Good nite out :) - Overcoming psychological wheelchair barrier

Hi, yesterday I went to our village annual party. (I live in France). I was kinda dreading it as this time I needed to take my wheelchair and sit in it when talking to people - not just in order to arrive at the hall. I cannot stay standing up for more than about 5 mins and at the bar area there are no chairs. I also wanted to mingle and chat to everyone. So at first I just leant on my chair and then very quickly I had to sit in it.

I was really pleased that everyone treated me normally and chatted to me. Some people were shocked at the speed of my illness and that I already have to use the chair more often, but after a quick chat about that we talked about more normal things.

Had a really good time, ate a nice meal and met new people. Obviously didn't dance and I came home at midnight - the evening goes on until 3-4 am!!

But I feel I've overcome the first hurdle of going out and using chair with people that I know but are not my really good friends.

6 Replies

  • Dear Wibblywobbly, Good for you! Way to be positive! Glad you had such a great time! I admire you willingness to overcome your fear and just keep going and doing! ;o)

  • Yes, I second that emotion. I use a walking frame at the moment and sometimes wonder how new people will react if I go out socially. But I think if you don't make too much of it then they won't either.

  • Good for you! When I went from walking to a wheelchair I tried to avoid everyone - I just couldn't handle it. I really admire your courage.

  • I also applaud your willingness to get out and do things as normally as possible. We also live in France and my wife has ataxia and always uses a wheelchair outside the house. We have always found everyone to be friendly and sympathetic to her situation and accommodating the chair. There are however certain practical difficulties. Our local functions are usually packed so access in the hall is restricted - there are only a few places where we can sit so we need to reserve seats early. For us the problem is always the background noise. As I have previously blogged, communication between us is a major difficulty and in a hall full of people almost impossible. Everyone ays it sounds like a poulailler - chicken shed!!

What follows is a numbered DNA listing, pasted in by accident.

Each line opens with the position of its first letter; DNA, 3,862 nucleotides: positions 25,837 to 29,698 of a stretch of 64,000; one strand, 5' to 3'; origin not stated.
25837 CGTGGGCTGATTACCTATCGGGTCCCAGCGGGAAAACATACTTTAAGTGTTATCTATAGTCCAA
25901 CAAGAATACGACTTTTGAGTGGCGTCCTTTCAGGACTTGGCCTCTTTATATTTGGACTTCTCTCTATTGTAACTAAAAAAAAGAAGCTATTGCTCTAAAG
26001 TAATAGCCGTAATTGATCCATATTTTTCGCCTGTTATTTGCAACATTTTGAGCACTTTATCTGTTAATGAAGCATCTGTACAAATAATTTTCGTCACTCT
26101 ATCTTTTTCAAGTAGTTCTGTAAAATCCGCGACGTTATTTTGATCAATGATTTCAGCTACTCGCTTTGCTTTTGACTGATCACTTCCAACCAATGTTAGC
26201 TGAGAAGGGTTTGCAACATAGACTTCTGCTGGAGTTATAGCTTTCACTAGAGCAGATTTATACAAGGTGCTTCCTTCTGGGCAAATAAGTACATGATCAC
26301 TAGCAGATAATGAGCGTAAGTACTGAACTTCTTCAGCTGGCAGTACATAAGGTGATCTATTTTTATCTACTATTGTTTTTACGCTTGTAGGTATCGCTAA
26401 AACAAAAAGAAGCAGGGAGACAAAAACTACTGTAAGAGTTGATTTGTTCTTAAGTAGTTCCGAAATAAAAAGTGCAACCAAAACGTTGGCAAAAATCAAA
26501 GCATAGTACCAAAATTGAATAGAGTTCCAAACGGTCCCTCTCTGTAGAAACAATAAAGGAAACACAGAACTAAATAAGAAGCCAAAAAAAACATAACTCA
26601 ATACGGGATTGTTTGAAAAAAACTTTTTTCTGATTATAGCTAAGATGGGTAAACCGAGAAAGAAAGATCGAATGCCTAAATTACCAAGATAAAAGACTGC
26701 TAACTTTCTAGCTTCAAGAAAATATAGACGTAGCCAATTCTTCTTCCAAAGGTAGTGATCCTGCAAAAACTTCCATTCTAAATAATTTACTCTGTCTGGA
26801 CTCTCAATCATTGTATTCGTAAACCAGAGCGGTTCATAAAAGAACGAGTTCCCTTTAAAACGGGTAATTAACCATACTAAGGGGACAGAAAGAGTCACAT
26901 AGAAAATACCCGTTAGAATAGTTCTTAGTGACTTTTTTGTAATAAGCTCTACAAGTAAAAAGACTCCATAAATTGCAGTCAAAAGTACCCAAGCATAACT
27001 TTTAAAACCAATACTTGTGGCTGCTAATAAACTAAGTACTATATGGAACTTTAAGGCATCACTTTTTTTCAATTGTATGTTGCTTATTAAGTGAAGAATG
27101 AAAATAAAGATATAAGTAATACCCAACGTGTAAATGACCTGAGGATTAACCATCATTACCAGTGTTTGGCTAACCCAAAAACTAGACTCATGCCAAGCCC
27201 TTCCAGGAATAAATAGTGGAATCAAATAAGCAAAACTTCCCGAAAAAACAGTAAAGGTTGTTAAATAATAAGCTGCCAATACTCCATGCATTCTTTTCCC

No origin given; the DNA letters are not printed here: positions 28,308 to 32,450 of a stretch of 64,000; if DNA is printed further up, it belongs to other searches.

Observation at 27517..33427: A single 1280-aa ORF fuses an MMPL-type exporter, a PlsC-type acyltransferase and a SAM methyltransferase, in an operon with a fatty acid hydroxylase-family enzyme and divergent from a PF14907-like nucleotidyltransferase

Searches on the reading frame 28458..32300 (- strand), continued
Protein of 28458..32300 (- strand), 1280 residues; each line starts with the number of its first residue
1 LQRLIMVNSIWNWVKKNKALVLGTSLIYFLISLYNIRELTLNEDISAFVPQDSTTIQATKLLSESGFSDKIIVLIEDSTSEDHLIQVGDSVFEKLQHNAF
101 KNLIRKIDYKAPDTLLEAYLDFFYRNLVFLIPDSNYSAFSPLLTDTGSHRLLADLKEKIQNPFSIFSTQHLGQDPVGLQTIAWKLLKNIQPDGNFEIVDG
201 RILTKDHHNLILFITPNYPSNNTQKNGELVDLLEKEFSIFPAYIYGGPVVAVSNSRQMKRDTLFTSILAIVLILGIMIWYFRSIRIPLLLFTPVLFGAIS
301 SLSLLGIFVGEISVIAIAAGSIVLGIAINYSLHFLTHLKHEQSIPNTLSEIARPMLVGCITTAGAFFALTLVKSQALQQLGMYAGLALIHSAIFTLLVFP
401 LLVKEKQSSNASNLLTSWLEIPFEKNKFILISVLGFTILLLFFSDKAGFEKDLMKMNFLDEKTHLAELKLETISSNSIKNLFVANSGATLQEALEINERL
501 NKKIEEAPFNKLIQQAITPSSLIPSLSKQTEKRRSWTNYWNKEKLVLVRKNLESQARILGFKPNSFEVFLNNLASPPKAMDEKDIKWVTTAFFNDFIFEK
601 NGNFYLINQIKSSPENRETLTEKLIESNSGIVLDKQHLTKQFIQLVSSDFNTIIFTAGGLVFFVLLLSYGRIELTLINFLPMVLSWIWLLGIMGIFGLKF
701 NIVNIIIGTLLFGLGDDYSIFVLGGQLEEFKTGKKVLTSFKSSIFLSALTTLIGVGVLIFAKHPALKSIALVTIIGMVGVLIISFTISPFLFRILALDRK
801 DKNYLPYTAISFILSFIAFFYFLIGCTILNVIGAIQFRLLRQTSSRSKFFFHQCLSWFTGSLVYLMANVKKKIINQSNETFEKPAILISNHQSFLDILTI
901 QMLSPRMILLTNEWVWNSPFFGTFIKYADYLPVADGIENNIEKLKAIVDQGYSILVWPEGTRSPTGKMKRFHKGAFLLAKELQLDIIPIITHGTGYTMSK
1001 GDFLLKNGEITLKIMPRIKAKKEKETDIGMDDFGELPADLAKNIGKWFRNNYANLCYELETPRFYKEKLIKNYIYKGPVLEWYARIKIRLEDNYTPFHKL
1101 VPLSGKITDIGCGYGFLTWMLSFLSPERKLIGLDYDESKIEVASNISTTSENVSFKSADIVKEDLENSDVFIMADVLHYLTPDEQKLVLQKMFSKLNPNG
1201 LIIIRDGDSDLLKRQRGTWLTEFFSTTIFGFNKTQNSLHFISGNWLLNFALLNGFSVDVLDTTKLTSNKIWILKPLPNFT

One problem with a group of people and wheel chair that we have found is that the group tends to talk over the wheelchair user. Being aware of this I try to keep my wife involved but it can be difficult. Any ideas to ease this would be welcomed.

    Good luck

  • Hi thanks for your comments. I was really worried about people talking over me when in the chair - they don't do on purpose but is really a physical issue. Before i went out i thought if that happens then i will speak up loudly and force myself to join in - but you have to be having a good day to do that really. Luckily for me that didn't happen on this occasion, but i'm sure it will in the future. Keep going out with your wife and mixing with others - i'm sure it does us good

  • I have to get over that barrier too.Good for you.According to others with Ataxia one of the worse things is isolating.It is easy to make excuses for not going out.

    I have difficulty in speaking and now have a dreadful intention tremor and am embarrassed when eating out .

    But I think we have to make decisions.Although I understand the use it or lose it brigade I have also heard hospital stories.It is a big psycholgical step going into a wheelchaair we have to think that we are safer and our carers can relax more knowing we are safe.

    I think we know when it is right to go into a wheelchair.It was a brave decision.

    I am weaker all over but safer.I think there are pros and cons.

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